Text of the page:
|Biology and Biological Sciences, General||3||–||–||–||–|
|Cell/Cellular and Molecular Biology||62||2||13||–||–|
|Cell/Cellular Biology and Histology||–||–||13||–||–|
|Medical Microbiology and Bacteriology||–||1||10||–||–|
|Neurobiology and Anatomy||55||1||16||–||–|
|Systematic Biology/Biological Systematics||–||2||2||–||–|
|Business, Administration, Management, Marketing, etc.||–||915||13||–||21|
|Business Administration and Management||–||–||–||–||21|
|Organizational Behavior Studies||–||–||1||–||–|
|Communication and Journalism Programs||–||–||–||–||7|
|Communication and Media Studies, Other||–||–||–||–||7|
|Computing and Information Sciences||40||15||10||–||11|
|Computer and Information Sciences||–||–||–||–||11|
|Computer/Information Technology Services Administration and Management, Other||–||–||1||–||–|
|Technology Teacher Education/Industrial Arts Teacher Education||–||–||–||–||1|
|English Language, Composition and Literature/Letters||96||10||10||–||–|
|English Language and Literature||85||10||10||–||–|
|English Language and Literature/Letters, Other||11||–||–||–||–|
|Foreign Languages, Literatures, and Linguistics||53||23||22||–||–|
|Celtic Languages, Literatures, and Linguistics||–||3||1||–||–|
|Classics and Classical Languages, Literatures, and Linguistics||14||–||2||–||–|
|German Language and Literature||4||4||2||–||–|
|Romance Languages, Literatures, and Linguistics||9||5||6||–||–|
|Sanskrit and Classical Indian Languages, Literatures, and Linguistics||1||–||2||–||–|
|Slavic Languages, Literatures, and Linguistics||1||2||2||–||–|
|Health Services and Allied Health Sciences||–||438||268||–||43|
|Advanced General Dentistry||–||13||–||–||15|
|Advanced/Graduate Dentistry and Oral Sciences, Other||–||–||7||–||–|
|Oral Biology and Oral and Maxillofacial Pathology||–||–||1||–||–|
|Public Health, Other||–||157||70||–||–|
|American History (United States)||–||3||3||–||–|
|History and Philosophy of Science and Technology||36||–||8||–||–|
|Public Policy Analysis||–||210||7||–||–|
|Legal and Law Studies||–||–||600||–||161|
|Advanced Legal Research/Studies||–||–||11||–||161|
|Liberal Arts and Sciences, General Studies and Humanities||138||523||–||6||–|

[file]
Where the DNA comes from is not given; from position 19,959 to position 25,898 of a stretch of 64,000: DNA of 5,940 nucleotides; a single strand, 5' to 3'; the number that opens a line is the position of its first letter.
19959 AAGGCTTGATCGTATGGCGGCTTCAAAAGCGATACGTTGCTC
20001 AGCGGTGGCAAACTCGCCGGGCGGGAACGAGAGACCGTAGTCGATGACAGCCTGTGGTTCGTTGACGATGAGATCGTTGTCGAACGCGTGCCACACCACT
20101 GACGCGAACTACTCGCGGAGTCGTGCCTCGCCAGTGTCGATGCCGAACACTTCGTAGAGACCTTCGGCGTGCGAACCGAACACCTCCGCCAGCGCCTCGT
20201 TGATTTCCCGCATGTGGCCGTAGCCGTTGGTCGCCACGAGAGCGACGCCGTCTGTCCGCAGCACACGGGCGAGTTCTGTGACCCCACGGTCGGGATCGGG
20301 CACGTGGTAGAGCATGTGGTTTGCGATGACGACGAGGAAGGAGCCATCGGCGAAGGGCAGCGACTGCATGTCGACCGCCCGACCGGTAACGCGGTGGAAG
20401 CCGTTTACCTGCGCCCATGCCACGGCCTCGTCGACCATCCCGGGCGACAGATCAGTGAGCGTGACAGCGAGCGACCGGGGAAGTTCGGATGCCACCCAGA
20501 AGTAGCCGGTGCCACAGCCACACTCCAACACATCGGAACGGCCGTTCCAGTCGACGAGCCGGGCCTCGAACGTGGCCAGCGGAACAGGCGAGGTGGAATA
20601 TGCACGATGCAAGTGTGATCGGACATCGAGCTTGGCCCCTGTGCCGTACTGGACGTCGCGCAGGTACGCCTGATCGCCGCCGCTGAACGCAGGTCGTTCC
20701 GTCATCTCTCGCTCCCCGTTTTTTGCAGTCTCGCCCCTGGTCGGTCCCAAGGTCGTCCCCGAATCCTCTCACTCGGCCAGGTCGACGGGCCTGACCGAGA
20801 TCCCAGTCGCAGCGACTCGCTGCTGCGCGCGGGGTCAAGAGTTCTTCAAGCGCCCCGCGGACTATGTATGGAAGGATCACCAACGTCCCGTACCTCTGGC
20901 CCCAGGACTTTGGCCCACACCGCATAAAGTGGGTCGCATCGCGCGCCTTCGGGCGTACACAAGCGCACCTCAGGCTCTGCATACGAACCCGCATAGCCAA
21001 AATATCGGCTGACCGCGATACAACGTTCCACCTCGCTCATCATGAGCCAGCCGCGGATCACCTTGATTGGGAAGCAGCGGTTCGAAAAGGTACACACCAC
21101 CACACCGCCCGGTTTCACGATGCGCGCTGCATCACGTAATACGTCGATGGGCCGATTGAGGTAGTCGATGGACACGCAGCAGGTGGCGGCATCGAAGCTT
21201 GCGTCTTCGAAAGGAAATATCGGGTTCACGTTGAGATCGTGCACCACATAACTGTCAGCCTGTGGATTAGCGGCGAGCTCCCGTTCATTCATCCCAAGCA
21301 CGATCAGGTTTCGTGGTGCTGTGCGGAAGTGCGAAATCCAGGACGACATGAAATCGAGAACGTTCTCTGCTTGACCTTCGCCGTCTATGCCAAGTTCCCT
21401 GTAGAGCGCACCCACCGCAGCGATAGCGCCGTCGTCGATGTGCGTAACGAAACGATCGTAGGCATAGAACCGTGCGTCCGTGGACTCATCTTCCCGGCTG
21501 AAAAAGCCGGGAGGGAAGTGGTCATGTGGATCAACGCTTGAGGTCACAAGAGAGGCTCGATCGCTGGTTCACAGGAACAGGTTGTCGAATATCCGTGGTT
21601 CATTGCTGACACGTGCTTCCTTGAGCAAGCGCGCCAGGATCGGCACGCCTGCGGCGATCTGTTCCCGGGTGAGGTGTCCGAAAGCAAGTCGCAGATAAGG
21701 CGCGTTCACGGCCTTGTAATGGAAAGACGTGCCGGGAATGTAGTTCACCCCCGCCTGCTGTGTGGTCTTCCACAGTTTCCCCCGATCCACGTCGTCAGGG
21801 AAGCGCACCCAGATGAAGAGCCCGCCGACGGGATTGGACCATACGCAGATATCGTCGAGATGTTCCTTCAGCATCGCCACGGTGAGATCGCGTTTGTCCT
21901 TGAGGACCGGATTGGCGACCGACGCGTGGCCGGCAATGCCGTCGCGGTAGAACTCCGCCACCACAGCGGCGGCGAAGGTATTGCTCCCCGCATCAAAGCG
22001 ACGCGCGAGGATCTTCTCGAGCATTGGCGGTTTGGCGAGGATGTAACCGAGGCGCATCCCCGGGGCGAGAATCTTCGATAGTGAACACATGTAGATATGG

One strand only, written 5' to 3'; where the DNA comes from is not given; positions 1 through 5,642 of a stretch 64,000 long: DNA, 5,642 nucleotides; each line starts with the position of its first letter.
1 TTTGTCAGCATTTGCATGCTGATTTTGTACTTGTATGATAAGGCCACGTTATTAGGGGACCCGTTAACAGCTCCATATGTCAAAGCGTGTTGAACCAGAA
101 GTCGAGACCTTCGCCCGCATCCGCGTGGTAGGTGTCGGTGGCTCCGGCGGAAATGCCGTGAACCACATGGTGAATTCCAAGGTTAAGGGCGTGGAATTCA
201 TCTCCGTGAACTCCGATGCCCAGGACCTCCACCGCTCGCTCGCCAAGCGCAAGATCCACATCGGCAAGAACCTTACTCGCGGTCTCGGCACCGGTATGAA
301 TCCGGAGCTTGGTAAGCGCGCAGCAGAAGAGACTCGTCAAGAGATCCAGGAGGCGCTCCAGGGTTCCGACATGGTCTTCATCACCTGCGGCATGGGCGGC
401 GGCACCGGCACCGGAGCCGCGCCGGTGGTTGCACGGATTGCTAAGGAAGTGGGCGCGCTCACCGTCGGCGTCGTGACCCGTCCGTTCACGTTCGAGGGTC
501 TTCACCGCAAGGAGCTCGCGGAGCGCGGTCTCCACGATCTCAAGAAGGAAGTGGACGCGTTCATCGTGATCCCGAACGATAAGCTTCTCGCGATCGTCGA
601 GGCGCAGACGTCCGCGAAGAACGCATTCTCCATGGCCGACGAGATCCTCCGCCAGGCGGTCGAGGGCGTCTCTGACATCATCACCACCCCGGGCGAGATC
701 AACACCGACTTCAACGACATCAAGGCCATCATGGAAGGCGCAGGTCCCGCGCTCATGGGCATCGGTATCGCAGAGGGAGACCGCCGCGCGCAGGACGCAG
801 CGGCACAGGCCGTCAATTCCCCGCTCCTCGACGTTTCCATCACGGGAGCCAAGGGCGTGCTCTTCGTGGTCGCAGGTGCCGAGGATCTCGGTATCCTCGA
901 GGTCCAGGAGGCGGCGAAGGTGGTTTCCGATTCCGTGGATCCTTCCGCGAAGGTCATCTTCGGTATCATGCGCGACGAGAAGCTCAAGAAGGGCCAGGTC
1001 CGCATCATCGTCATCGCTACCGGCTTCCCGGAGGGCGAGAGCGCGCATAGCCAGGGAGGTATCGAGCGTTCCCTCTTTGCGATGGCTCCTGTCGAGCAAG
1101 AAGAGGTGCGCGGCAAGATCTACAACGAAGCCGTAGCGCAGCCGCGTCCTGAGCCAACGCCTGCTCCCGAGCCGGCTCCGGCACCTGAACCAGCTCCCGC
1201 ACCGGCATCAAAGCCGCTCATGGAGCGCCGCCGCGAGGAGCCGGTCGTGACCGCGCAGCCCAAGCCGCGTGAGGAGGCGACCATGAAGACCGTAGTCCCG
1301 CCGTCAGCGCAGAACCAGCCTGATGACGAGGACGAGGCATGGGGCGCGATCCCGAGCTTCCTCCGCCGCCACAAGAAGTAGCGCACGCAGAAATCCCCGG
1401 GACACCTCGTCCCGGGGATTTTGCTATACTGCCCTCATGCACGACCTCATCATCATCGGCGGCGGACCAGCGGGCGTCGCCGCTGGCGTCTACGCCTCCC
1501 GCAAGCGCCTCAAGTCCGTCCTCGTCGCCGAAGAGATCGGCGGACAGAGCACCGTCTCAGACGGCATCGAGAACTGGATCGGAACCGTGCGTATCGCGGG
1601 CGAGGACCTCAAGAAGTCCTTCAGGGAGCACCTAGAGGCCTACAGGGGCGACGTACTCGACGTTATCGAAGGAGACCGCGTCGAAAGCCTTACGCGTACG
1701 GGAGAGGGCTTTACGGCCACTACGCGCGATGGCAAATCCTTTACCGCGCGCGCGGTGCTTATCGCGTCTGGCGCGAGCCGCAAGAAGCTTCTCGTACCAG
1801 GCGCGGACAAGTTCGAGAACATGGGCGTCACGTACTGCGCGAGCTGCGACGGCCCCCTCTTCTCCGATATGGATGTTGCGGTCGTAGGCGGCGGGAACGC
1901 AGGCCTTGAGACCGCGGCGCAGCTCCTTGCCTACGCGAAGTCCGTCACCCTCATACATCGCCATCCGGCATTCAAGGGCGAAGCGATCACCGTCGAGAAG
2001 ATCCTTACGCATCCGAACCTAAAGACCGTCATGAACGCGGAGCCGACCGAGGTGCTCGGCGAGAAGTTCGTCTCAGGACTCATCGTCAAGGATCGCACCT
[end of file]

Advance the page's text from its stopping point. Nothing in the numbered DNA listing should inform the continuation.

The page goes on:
|Liberal Arts and Sciences, General Studies and Humanities, Other||127||523||–||6||–|
|Liberal Arts and Sciences/Liberal Studies||11||–||–||–||–|
|Mathematics and Statistics||96||40||16||–||–|
|Natural Resources and Conservation||14||–||–||–||7|
|Natural Resources Management and Policy||–||–||–||–||7|
|Geology and Earth Science||11||10||9||–||–|
|Political Science and Government||140||18||19||–||–|
|Theology and Religious Vocations||–||150||5||–||–|
|Theology and Religious Vocations, Other||–||–||5||–||–|
|Visual and Performing Arts||78||11||25||–||–|
|Art History, Criticism and Conservation||18||–||–||–||–|
|Visual and Performing Arts||42||–||–||–||–|
College has an application fee: Yes
Regular application fee: $30
Online application fee: $30
Percent applicants admitted: 42%
Secondary school GPA: Recommended
Secondary school rank: Recommended
Secondary school record: Required
Completion of college-prep program: Recommended
Admission test scores (SAT/ACT): Required
Undergraduate Admissions Fall 2011
Test Scores: Fall 2011|
SAT Critical Reading
Undergraduate Attendance Status||
Undergraduate Student Gender|
Undergraduate Student Age||
Undergraduate Student Residence|
Graduate Attendance Status
Retention and Graduation Rates
Retention Rates for First-Time Students Pursuing Bachelor’s Degrees||
Overall Graduation and Transfer-Out Rates for Students|
Graduation Rates for Students Pursuing Bachelor’s Degrees
6-Year Graduation Rate by Gender for Students Pursuing Bachelor’s Degrees
6-Year Graduation Rate by Race/Ethnicity for Students Pursuing Bachelor’s Degrees
Arts, Visual & Performing|
Fine/Studio Arts B
Music – General B
Music – General Performance B
Music ministry B
Biological & Biomedical Sciences
Business, Management, & Marketing
Communications & Journalism
Computer & Information Sciences
English Language & Literature
Health Professions & Clinical Sciences
Liberal Arts & Sciences
Theological Studies & Religious Vocations
Degree levels for each major are designated by the following letters:|
A = Associate degree
B = Bachelor’s degree
C = Certificate or diploma
Program Acceptance Rates
English (PhD) – 2%|
Clinical Psychology (PhD) – 2%
Medical School (MD) – 4.7%
Kennedy School (PhD) – 4.7%
Psychology (PhD, General)- 5%
Sociology (PhD) – 5%
Linguistics (PhD) – 5%
Philosophy (PhD) – 5%
Economics (PhD) – 5.7%
Business School (DBA, PhD) – 6.5%
College (AB, SB) – 7.1%
History (PhD) – 7.5%
Public Health (DSc) – 8%
Education School (EdD) – 8.9%
Political Science (PhD) – 9.2%
Divinity School (ThD) – 9.5%
Statistics (PhD) – 10%
Law School (JD) – 13%
Physics (PhD) – 13%
Business School (MBA) – 13.5%|
Near Eastern Studies (PhD) – 15%
East Asian Studies (PhD) – 15%
Statistics (AM) – 25%
Divinity School (MDiv, MTS) – 27%
Kennedy School (MPP/MPA, etc.) – 35%
Kennedy School (MCMPA) – 50%
Education School (EdM) – 55%
East Asian Studies (AM) – 60%
Law School (SJD) – N/A (chosen from LLM)
Architecture (MArch) – N/A
Architecture (DDes) – N/A
Computer Science (PhD) – N/A
Russian Literature (PhD) – N/A
Biology (PhD) – N/A
Chemistry (PhD) – N/A
Mathematics (PhD) – N/A
Dental School (DMD) – N/A
*We do not guarantee the accuracy of information on this page. All information is subject to change. You should confirm all information with a college admissions officer.